There are parents who try to force their left-handed children to use their
right hand. They are making a mistake that, according to experts, can adversely
effect the child’s brain. The parents of left-handed children should accept
them as they were created.
Tzedakah, according to Kabbalah, should be given with the right hand—even
When cutting nails, the nails on the left hand should be cut first, also
by lefties. The shofar is best blown on the right side, also by lefties.
Lefties, like righties, bind the myrtle branches on the right side of the
palm branch (lulav) and the willow branches on the left.
Lefties, like righties, attach the mezuzah to the right door post, for the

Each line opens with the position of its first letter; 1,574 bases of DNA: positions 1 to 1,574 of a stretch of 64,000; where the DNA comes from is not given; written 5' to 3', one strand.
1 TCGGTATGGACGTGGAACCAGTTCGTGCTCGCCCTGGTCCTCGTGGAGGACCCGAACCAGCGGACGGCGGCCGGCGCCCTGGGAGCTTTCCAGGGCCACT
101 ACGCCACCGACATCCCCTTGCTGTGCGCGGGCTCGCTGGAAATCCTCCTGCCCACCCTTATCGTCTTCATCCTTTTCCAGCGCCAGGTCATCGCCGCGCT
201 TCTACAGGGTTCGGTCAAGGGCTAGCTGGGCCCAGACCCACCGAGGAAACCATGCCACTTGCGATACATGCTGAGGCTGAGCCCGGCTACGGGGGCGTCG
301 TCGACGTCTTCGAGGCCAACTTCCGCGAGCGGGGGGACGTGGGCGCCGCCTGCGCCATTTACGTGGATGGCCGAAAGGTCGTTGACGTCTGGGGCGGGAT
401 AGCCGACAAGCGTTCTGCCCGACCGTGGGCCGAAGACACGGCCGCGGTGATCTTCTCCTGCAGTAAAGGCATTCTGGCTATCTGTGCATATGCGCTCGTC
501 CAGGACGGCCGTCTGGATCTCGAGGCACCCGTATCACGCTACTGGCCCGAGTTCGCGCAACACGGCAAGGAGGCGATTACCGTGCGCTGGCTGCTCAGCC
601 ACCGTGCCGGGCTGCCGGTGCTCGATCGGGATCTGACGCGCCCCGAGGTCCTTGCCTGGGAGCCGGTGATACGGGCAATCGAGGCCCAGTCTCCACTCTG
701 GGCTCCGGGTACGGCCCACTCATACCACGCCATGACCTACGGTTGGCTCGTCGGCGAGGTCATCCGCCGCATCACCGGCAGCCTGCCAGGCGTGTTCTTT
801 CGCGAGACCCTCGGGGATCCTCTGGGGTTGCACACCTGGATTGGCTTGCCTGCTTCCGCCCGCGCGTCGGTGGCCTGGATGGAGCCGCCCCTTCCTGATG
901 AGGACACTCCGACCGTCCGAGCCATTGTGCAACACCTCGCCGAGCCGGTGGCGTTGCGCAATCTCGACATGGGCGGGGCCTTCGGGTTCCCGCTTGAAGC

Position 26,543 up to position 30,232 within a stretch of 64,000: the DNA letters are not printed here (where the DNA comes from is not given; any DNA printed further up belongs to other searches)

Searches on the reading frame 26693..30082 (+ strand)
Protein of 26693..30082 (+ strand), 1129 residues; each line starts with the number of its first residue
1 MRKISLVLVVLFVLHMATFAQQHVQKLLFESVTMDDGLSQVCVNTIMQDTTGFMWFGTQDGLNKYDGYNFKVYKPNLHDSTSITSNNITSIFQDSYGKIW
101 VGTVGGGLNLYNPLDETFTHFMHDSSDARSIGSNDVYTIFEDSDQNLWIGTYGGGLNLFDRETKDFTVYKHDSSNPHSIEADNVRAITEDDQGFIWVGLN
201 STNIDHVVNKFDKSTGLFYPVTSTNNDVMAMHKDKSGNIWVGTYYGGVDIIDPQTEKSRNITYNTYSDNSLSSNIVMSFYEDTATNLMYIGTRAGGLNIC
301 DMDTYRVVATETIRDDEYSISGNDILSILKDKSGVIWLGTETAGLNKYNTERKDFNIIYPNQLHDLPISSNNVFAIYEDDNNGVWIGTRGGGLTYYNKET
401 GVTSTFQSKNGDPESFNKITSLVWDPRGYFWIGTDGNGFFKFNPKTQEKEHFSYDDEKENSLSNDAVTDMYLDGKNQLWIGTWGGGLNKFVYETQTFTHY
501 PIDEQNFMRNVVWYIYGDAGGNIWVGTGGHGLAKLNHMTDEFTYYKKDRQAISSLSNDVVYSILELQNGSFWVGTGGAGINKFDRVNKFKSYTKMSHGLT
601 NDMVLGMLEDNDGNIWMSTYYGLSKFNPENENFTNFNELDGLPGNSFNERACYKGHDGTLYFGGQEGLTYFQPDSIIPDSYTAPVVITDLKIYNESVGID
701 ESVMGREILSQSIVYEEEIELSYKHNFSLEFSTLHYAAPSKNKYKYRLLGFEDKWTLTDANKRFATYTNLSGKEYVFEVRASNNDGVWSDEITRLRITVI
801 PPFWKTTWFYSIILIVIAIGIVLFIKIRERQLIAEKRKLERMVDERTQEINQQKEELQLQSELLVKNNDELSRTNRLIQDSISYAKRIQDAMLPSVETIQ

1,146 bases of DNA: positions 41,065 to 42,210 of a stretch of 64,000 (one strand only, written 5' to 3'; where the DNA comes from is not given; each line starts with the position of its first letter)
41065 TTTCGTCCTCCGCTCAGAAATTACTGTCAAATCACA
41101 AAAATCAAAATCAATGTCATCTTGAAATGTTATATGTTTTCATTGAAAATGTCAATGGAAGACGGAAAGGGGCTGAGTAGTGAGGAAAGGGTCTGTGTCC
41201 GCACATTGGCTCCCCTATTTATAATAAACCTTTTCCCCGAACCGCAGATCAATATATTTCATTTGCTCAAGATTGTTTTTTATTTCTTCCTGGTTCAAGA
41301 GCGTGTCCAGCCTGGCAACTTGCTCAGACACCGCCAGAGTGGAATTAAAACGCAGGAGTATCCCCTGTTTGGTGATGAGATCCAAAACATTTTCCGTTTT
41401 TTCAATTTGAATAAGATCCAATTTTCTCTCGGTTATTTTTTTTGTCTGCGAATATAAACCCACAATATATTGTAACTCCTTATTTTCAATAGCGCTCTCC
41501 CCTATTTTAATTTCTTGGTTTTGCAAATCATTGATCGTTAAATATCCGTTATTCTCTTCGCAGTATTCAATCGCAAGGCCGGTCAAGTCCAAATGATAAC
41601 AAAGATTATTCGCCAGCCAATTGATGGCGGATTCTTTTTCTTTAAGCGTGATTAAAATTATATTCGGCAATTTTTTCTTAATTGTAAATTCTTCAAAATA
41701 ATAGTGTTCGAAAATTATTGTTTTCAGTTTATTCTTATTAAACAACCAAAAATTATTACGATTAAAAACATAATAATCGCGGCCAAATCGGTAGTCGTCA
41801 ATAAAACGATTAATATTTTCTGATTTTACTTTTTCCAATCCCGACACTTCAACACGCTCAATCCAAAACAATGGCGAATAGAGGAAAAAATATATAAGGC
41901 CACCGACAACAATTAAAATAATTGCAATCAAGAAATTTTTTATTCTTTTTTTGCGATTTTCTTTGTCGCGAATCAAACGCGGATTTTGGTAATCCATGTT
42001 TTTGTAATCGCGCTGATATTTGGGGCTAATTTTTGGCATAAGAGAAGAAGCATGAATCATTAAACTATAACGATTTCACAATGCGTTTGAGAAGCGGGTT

mezuzah protects all who live in the house, lefties and righties. But even when
a leftie lives alone, the mezuzah is placed on the right door post, for the
obligation relates to the house (not to his body), and that is where it is supposed
to be. For the same reason, it is placed on the right door post of a house even
if everyone who lives there is a leftie.
Since the marriage ring is commonly worn on the right hand, it is given
from the right hand of the groom to the right hand of the bride—even if she’s
a leftie, unless she intends to wear the ring on her left hand. If the groom
is a leftie, he gives the ring with his left hand. Nevertheless when a leftie
receives (rather than confers) ownership with the gestures designated by the
halacha, he should do them with his right hand.